The custom template pod adapter allows you to specify a pod template file per task type for more flexibility on how to define your pods. This adapter expects a Pod Template to be available on the overlord's file system. This pod template is used as the base of the pod spec for the Kubernetes Job. You can override things like labels, environment variables, resources, annotation, or even the base image with this template. To enable this pod adapter you can specify the runtime property druid.indexer.runner.k8s.adapter.type: customTemplateAdapter

The base pod template must be specified as the runtime property druid.indexer.runner.k8s.podTemplate.base: /path/to/basePodSpec.yaml

Task specific pod templates can be specified as the runtime property druid.indexer.runner.k8s.podTemplate.{taskType}: /path/to/taskSpecificPodSpec.yaml where {taskType} is the name of the task type i.e index_parallel.

If you are trying to use the default image's environment variable parsing feature to set runtime properties, you need to add a extra escape underscore when specifying pod templates. e.g. set the environment variable druid_indexer_runner_k8s_podTemplate_index__parallel when setting druid.indxer.runner.k8s.podTemplate.index_parallel

The following is an example Pod Template that uses the regular druid docker image.

apiVersion: "v1"
kind: "PodTemplate"
annotations: "512m" # to handle a injected istio sidecar
labels: "druid-realtime-backend"
affinity: {}
- command:
- sh
- -c
- |
/ /druid/data 1
value: "hello"
image: apache/druid:30.0.0
name: main
- containerPort: 8091
name: druid-tls-port
protocol: TCP
- containerPort: 8100
name: druid-port
protocol: TCP
cpu: "1"
memory: 2400M
cpu: "1"
memory: 2400M
- mountPath: /opt/druid/conf/druid/cluster/master/coordinator-overlord # runtime props are still mounted in this location because that's where looks for configs
name: nodetype-config-volume
readOnly: true
- mountPath: /druid/data
name: data-volume
- mountPath: /druid/deepstorage
name: deepstorage-volume
restartPolicy: "Never"
fsGroup: 1000
runAsGroup: 1000
runAsUser: 1000
- effect: NoExecute
operator: Exists
tolerationSeconds: 300
- effect: NoExecute
operator: Exists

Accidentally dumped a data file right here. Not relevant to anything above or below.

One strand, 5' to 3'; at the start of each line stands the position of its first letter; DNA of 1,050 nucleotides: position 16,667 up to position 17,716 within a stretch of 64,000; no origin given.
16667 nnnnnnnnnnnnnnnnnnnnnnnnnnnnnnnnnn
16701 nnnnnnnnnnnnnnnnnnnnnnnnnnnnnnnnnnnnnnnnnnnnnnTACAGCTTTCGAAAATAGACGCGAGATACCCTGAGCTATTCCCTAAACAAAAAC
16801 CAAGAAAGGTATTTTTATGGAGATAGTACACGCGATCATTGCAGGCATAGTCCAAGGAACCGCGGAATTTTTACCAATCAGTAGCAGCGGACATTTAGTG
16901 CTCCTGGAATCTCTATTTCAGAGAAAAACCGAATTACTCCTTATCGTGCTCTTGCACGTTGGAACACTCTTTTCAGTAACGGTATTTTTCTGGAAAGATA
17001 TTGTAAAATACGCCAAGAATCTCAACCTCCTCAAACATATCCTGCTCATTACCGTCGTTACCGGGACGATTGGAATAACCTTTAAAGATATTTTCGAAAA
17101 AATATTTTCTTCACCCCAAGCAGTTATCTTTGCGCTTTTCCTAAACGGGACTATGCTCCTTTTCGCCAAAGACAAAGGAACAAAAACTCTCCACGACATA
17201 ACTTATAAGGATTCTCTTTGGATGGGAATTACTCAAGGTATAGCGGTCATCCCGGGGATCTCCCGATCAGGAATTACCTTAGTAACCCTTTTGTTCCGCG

tolerationSeconds: 300
- configMap:
defaultMode: 420
name: druid-tiny-cluster-peons-config
name: nodetype-config-volume
- emptyDir: {}
name: data-volume
- emptyDir: {}
name: deepstorage-volume

The below runtime properties need to be passed to the Job's peon process.

druid.port=8100 (what port the peon should run on)
druid.service=druid/peon (for metrics reporting)
druid.indexer.task.baseTaskDir=/druid/data (this should match the argument to the ./ run command in the PodTemplate)

Any runtime property or JVM config used by the peon process can also be passed. E.G. below is a example of a ConfigMap that can be used to generate the nodetype-config-volume mount in the above template.

kind: ConfigMap
name: druid-tiny-cluster-peons-config
namespace: default
apiVersion: v1
jvm.config: |-
log4j2.xml: |-
<?xml version="1.0" encoding="UTF-8" ?>
<Configuration status="WARN">
<Console name="Console" target="SYSTEM_OUT">
<PatternLayout pattern="%d{ISO8601} %p [%t] %c - %m%n"/>
<Root level="info">
<AppenderRef ref="Console"/>
</Configuration> |


PropertyPossible ValuesDescriptionDefaultrequired
druid.indexer.runner.debugJobsbooleanClean up K8s jobs after tasks complete.FalseNo
druid.indexer.runner.sidecarSupportbooleanDeprecated, specify adapter type as runtime property druid.indexer.runner.k8s.adapter.type: overlordMultiContainer instead. If your overlord pod has sidecars, this will attempt to start the task with the same sidecars as the overlord pod.FalseNo
druid.indexer.runner.primaryContainerNameStringIf running with sidecars, the primaryContainerName should be that of your druid container like druid-overlord.First container in podSpec listNo